Tuesday, June 7, 2016

She will level out, they said. She will fit in. She will be part of our family. And she was... except she still stayed different.
On being different
We had a picnic for our fourth grade class last Friday, and I chatted with other parents. Smarty seemed very happy running around with a group of other kids squirting water guns and throwing water balloons... but from time to time she would break from the game and walk around clearly lost in thought. It's almost like she needed those solitude breaks to reconnect to herself and then to jump back into the game. Later we took group pictures. I did not think much of it then but looked at them later on my computer and saw Smarty yet again separating herself from her classmates.

Don't get me wrong. Smarty has friends. In fact, her best friend would have probably been hanging out right next to her, but he had to leave earlier. She and her best friend "get" each other's quirks and forgive things about each other that they don't quite understand. She told me once that she and her friend don't discuss "silly things" such as movies. They talk about programming, plan a website they want to develop or debate God's existence. She is also respected and liked by other kids who are happy to have her as a partner in group projects. But... her intensity is not matched by most other kids. It's hard to admit that it's my daughter who often excludes others rather than the other way around. She "does not do group chats" and who is not terribly interested in "small talk" matters of the elementary school. She is a very 1:1 person when it comes to friendships. Interestingly, both my husband and I were the same way as kids, so this apple really did not fall that far off our tree.

Am I worried? Yes, a little. I am worried that Smarty still does not have a girl friend and does not seem to click with girls much. She always wanted to be friends with one girl from her class, but that other girl prefers big groups and already has several other girls who clamor to be her best buddy. Somehow Smarty's friendships with girls never move beyond a couple of playdates regardless of how much fun they have together. She is never invited to sleepovers and other girl events even though I know that they are taking place. Perhaps it's partially our fault, because Smarty is not participating in many bonding after school activities for girls such as girl scouts or girls on the run. On the other hand, she was in band with many of other girls in her grade and always exited on her own while other girls went in groups. I worry what will happen in middle school where, by all accounts, cattiness and exclusion is expected to increase.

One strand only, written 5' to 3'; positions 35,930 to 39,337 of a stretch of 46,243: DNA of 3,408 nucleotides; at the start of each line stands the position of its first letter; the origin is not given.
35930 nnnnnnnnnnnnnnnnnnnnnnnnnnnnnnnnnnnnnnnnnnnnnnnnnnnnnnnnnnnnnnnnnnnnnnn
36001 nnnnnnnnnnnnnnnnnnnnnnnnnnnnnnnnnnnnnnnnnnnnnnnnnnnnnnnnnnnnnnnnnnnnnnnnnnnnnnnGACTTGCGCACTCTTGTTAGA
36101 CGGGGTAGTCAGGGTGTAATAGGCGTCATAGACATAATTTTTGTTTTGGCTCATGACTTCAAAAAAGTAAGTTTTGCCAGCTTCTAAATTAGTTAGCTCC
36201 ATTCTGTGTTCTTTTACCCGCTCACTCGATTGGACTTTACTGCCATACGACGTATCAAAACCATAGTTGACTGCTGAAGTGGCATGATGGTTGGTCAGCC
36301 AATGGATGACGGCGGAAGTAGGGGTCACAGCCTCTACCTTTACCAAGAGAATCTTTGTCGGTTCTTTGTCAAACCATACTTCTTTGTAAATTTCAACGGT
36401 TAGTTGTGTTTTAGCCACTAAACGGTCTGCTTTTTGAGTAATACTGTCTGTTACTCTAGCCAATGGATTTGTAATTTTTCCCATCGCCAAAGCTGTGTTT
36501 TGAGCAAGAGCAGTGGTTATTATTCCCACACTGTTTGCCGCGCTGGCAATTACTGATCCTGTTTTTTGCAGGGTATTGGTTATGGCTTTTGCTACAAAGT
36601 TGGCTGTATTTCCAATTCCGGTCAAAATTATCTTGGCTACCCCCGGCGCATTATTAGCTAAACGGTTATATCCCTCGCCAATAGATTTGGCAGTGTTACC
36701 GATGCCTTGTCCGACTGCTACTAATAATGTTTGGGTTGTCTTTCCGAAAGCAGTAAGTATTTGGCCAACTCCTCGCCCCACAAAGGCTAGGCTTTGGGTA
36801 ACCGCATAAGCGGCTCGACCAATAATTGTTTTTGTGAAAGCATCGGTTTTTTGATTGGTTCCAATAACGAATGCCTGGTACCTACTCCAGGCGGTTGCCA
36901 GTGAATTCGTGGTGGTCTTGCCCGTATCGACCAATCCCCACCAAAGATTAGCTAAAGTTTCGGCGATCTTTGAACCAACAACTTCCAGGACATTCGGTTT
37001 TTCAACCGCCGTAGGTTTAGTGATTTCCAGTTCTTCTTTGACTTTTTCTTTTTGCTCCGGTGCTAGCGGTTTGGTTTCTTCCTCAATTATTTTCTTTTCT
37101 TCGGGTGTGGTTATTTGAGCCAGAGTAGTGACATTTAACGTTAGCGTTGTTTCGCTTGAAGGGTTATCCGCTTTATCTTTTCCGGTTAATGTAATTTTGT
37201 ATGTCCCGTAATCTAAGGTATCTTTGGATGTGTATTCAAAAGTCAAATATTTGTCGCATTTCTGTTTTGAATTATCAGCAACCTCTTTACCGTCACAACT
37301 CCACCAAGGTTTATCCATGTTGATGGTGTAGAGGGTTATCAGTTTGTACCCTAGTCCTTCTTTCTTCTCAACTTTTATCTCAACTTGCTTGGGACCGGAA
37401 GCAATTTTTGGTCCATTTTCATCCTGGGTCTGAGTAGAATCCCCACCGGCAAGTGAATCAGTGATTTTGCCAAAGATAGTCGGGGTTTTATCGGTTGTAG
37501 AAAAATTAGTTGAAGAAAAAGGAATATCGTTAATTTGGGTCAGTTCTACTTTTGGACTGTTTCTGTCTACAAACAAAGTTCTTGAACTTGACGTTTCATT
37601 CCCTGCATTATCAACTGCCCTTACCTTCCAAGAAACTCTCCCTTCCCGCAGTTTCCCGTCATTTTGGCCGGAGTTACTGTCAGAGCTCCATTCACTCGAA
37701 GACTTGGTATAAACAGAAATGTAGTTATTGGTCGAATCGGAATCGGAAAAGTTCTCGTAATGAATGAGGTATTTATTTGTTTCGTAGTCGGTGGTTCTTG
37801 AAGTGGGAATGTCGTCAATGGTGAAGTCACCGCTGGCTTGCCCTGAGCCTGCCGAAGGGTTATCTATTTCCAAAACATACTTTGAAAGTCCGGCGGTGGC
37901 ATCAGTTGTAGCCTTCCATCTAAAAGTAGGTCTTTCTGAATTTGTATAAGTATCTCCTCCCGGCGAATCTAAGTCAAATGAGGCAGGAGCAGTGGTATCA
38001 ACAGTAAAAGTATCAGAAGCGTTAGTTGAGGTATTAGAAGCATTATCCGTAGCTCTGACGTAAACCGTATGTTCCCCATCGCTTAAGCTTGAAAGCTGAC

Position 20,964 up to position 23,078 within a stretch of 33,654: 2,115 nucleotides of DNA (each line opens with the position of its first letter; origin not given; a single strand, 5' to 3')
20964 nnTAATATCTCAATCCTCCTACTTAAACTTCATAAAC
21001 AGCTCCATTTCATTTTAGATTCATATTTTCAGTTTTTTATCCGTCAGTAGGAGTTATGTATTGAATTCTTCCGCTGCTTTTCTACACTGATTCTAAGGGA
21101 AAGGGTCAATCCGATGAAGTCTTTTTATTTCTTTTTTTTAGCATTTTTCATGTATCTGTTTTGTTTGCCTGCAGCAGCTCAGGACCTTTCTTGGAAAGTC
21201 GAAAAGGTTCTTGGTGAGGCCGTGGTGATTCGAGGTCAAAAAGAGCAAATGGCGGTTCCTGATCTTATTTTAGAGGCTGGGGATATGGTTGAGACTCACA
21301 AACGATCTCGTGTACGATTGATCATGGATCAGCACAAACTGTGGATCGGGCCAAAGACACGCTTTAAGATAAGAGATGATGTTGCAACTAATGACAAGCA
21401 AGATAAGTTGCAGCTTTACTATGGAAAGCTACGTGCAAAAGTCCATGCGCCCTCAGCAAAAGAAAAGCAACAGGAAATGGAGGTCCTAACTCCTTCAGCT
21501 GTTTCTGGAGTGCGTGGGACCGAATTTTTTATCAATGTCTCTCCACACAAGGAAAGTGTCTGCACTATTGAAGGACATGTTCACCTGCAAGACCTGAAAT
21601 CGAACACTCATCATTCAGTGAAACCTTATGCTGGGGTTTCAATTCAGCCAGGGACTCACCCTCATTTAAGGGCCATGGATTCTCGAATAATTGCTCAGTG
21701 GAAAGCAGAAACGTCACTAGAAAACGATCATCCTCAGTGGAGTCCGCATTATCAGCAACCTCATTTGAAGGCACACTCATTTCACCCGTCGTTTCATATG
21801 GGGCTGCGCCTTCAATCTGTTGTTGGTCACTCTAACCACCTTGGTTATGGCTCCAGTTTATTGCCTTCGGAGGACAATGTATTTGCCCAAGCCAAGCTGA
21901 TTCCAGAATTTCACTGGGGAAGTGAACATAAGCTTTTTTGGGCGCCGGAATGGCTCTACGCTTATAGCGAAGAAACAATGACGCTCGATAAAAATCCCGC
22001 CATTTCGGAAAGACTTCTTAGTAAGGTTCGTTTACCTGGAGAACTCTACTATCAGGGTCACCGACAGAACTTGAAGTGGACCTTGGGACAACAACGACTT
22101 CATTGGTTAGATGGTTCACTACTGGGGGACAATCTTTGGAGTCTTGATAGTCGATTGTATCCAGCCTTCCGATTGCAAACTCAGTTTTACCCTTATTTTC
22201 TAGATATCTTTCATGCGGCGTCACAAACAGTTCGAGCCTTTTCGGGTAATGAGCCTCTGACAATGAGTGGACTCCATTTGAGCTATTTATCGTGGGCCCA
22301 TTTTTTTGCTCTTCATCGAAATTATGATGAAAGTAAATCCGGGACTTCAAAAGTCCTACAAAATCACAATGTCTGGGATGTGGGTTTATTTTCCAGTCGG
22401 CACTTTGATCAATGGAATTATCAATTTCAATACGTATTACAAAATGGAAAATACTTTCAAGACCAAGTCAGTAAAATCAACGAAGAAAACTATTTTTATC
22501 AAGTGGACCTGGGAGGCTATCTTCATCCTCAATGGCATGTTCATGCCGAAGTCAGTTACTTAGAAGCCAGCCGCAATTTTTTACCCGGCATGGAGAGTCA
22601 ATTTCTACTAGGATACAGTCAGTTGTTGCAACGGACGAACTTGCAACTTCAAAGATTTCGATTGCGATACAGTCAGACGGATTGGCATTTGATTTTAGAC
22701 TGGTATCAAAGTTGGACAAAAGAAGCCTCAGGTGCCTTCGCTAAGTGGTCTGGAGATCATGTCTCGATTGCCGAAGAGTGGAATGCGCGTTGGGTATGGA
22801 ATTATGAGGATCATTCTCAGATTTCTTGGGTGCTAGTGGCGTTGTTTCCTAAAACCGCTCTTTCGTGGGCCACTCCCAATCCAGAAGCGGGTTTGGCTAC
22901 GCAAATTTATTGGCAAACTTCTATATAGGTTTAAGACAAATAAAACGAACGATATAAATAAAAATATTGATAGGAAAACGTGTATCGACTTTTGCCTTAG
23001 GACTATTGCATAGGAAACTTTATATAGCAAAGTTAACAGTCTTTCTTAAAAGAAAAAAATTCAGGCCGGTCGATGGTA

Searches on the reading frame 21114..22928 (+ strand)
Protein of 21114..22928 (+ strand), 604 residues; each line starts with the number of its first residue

Despite being somewhat worried about Smarty's ability to click with kids, I would not change a thing about her. I love her strong sense of self, her questioning mind, her sarcastic sense of humor, her willingness to speak up and stick out. I would rather her have a few true friends next year in middle school than to worry about those who would exclude her because of her age or size or views. I choose to believe that she will be able to manage social aspects of her new grade, but in the meantime we are planning for her to spend some time with her current friends this summer.

Your Turn

How do you support your child's differences from the norm?
How do you react when your child is... different?

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3 comments:

maryanne @ mama smiles said...

It is hard to watch our kids be different! I don't know that a close girl friend really matters before high school. I think that kids are fine with 1-3 really close friends - maybe even better off since a few close friends are much less likely to pressure kids to do something stupid.

JL said...

She sounds like an introvert. I was the same way. I hated small talk and needed time to myself to recharge. There were times in my life when I hung out more with boys than girls. Socially, it was easier. Girls are more complex and I never cared for it.

Ticia said...

I hear you, and feel your pain and worries. I have similar ones for Princess. Of course I was also the unique child when I was younger, so I do get it.